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Paying Taxes

Paying Taxes

Paying U.S. Taxes

Americans are required to pay taxes on all income earned within the United States – taxpayers who submit a W-2 1099, or other income reporting form must pay taxes on those earnings. However, U.S. taxpayers receive a tax break on foreign-earned income – earnings outside of the United States paid by non-U.S. employers. 

To qualify for the foreign-earned income exclusion, the taxpayer must live and work outside the United States, or meet the bona fide residence test, or meet the physical presence test. In short, the bona fide residence test includes one full tax year (January 1-December 31) of residence in a foreign country with only short trips out of the foreign country; the physical residence test is defined as having lived 330 days outside of the United States.

Taxpayers who qualify for the foreign-earned income exclusion are eligible for tax deductions of up to $92,900 (2011 tax year), which means that they will pay no taxes on the first $92,900 of foreign-earned wages. However, taxpayers whose income exceeds this amount will be taxed at the rate that would have applied without the deduction. For example, $100,000 in foreign-earned income will be taxed as $7,100 ($100,000-$92,900) at the same rate as the $100,000 tax bracket. Additional tax deductions may include the foreign housing exclusion/deduction, which is an amount equivalent to living expenses paid by an employer. This amount cannot exceed 16% of the maximum foreign-income exclusion – or $14,864 for the 2011 tax year.

All U.S. taxpayers are required to file for taxes if their income exceeds a certain amount:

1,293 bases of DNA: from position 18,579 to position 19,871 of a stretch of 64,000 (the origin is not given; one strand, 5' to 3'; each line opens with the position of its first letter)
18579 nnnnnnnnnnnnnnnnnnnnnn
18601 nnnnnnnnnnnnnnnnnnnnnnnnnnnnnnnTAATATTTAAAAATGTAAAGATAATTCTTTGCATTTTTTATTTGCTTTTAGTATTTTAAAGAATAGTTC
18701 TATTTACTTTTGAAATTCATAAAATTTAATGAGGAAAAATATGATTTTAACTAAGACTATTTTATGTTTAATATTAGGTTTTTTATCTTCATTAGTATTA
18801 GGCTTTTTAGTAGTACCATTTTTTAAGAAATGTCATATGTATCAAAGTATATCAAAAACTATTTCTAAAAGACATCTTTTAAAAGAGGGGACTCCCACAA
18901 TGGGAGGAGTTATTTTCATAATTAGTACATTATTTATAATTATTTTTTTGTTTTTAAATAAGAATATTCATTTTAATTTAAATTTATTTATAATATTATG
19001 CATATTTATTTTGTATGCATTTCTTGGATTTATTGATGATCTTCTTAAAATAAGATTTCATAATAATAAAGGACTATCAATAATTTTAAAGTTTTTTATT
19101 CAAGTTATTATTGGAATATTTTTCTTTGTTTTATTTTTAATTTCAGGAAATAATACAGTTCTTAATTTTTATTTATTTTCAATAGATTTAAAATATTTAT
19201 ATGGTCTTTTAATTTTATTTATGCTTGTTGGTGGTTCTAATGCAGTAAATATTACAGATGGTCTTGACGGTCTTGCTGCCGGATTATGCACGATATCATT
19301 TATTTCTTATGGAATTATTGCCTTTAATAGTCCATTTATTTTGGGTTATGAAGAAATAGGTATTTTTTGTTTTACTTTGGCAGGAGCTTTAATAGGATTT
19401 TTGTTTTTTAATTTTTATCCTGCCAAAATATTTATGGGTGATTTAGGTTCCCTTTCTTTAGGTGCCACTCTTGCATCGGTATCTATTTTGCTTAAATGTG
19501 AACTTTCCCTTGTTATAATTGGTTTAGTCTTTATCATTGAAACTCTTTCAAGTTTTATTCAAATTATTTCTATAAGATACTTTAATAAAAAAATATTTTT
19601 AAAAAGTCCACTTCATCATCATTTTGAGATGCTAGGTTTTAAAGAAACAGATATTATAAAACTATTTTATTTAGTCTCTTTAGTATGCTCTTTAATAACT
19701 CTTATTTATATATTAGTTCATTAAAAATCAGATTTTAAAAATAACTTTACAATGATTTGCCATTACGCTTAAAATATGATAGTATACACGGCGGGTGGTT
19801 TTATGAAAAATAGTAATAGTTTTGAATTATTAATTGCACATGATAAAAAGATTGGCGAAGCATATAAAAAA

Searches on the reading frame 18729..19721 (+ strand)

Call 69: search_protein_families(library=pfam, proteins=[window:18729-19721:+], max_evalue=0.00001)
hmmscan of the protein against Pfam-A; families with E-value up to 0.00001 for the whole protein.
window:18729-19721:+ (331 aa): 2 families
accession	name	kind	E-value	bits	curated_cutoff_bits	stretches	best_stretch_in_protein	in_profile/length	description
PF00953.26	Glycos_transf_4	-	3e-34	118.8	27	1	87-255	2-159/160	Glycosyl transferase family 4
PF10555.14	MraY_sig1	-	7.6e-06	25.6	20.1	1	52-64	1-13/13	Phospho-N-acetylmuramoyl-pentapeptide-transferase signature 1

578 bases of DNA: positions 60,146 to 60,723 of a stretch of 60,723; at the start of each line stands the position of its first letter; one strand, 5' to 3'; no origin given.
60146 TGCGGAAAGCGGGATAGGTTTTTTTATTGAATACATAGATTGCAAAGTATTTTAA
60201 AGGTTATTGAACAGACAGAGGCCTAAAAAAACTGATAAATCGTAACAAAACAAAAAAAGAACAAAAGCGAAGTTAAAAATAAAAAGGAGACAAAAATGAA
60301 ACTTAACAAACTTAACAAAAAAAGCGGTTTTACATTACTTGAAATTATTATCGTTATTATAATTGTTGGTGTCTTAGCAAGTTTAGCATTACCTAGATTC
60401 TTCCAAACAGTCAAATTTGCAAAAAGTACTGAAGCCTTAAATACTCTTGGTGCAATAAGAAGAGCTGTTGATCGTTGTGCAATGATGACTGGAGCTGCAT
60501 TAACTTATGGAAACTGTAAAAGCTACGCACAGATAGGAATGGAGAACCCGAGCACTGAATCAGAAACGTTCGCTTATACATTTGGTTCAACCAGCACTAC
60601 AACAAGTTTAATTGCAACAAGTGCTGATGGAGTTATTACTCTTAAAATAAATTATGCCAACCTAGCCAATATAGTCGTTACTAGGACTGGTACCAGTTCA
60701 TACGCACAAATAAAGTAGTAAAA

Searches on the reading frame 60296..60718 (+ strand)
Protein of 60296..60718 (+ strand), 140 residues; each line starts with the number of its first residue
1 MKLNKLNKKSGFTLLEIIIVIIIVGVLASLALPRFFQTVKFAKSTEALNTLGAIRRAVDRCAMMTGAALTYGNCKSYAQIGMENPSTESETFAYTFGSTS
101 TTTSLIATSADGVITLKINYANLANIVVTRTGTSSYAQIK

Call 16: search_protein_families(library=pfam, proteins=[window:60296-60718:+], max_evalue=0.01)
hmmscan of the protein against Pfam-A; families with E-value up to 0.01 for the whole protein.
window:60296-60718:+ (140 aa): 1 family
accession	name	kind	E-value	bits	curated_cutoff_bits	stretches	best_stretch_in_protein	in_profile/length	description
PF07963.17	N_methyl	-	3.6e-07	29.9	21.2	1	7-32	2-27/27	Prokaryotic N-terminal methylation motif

•  Single: $9,350

  •  Single and 65 or older: $10,750

  •  Head of household: $12,050

  •  Head of household and 65 or older: $13,450

  •  Qualifying widow(er): $15,050

  •  Qualifying widow(er) and 65 or older: $16,150

  •  Married filing jointly: $18,700

  •  Not living with spouse at end of year: $3,650

  •  One spouse 65 or older: $19,800

  •  Both spouses 65 or older: $20,900

  •  Married filing separately: $3,650

Those taxpayers residing outside of the United States or Puerto Rico on the regular due date of their tax return (usually April 15) are eligible for an automatic two-month extension. However, they will be required to pay interest on taxes for the period of time between the regular due date and extended due date. To obtain the extension, taxpayers should attach a statement to their tax return explaining that they were residing abroad at the time of their regular tax filing due date.

There are many certified public accountants residing in Costa Rica who are capable of helping residents file U.S. income taxes. Fees for filing personal income taxes start around $1,000.

Paying Costa Rican Taxes

Costa Rica requires taxpayers to pay taxes on income earned within Costa Rica. The income tax scheme is graduated, meaning that those who earn more are placed into a higher tax bracket. The following figures refer to annual salaries: 

  •  Up to 2,747,000 CRC: not subject to income taxes

  •  Between 2,747,000 and 4,102,000 CRC: 10%

  •  Between 4,102,000 and 6,843,000 CRC: 15%

  •  Between 6,843,000 and 13,713,000 CRC: 20%

  •  More than 13,713,000 CRC: 25%

Note that taxes are paid by category. For example, an individual who earns 10,000,000 CRC ($20,000) annually will pay 0% on the first 2,747,000 CRC, 10% of the amount between 2,747,000 CRC and 4,102,000 CRC, and so on, so that they will pay at total of 1,178,050 CRC, or approximately $2,350 in taxes.

The Costa Rican fiscal tax year ends on October 31; taxes must be filed by December 15. Tax forms from the Treasury Department are available at certain national banks, including Banco de Costa Rica and Banco Popular. It is possible for taxpayers to complete these forms; alternatively, Costa Rican accountants charge very fair fees – starting around $50 – to prepare taxes and itemize deductions on the taxpayer’s behalf. 

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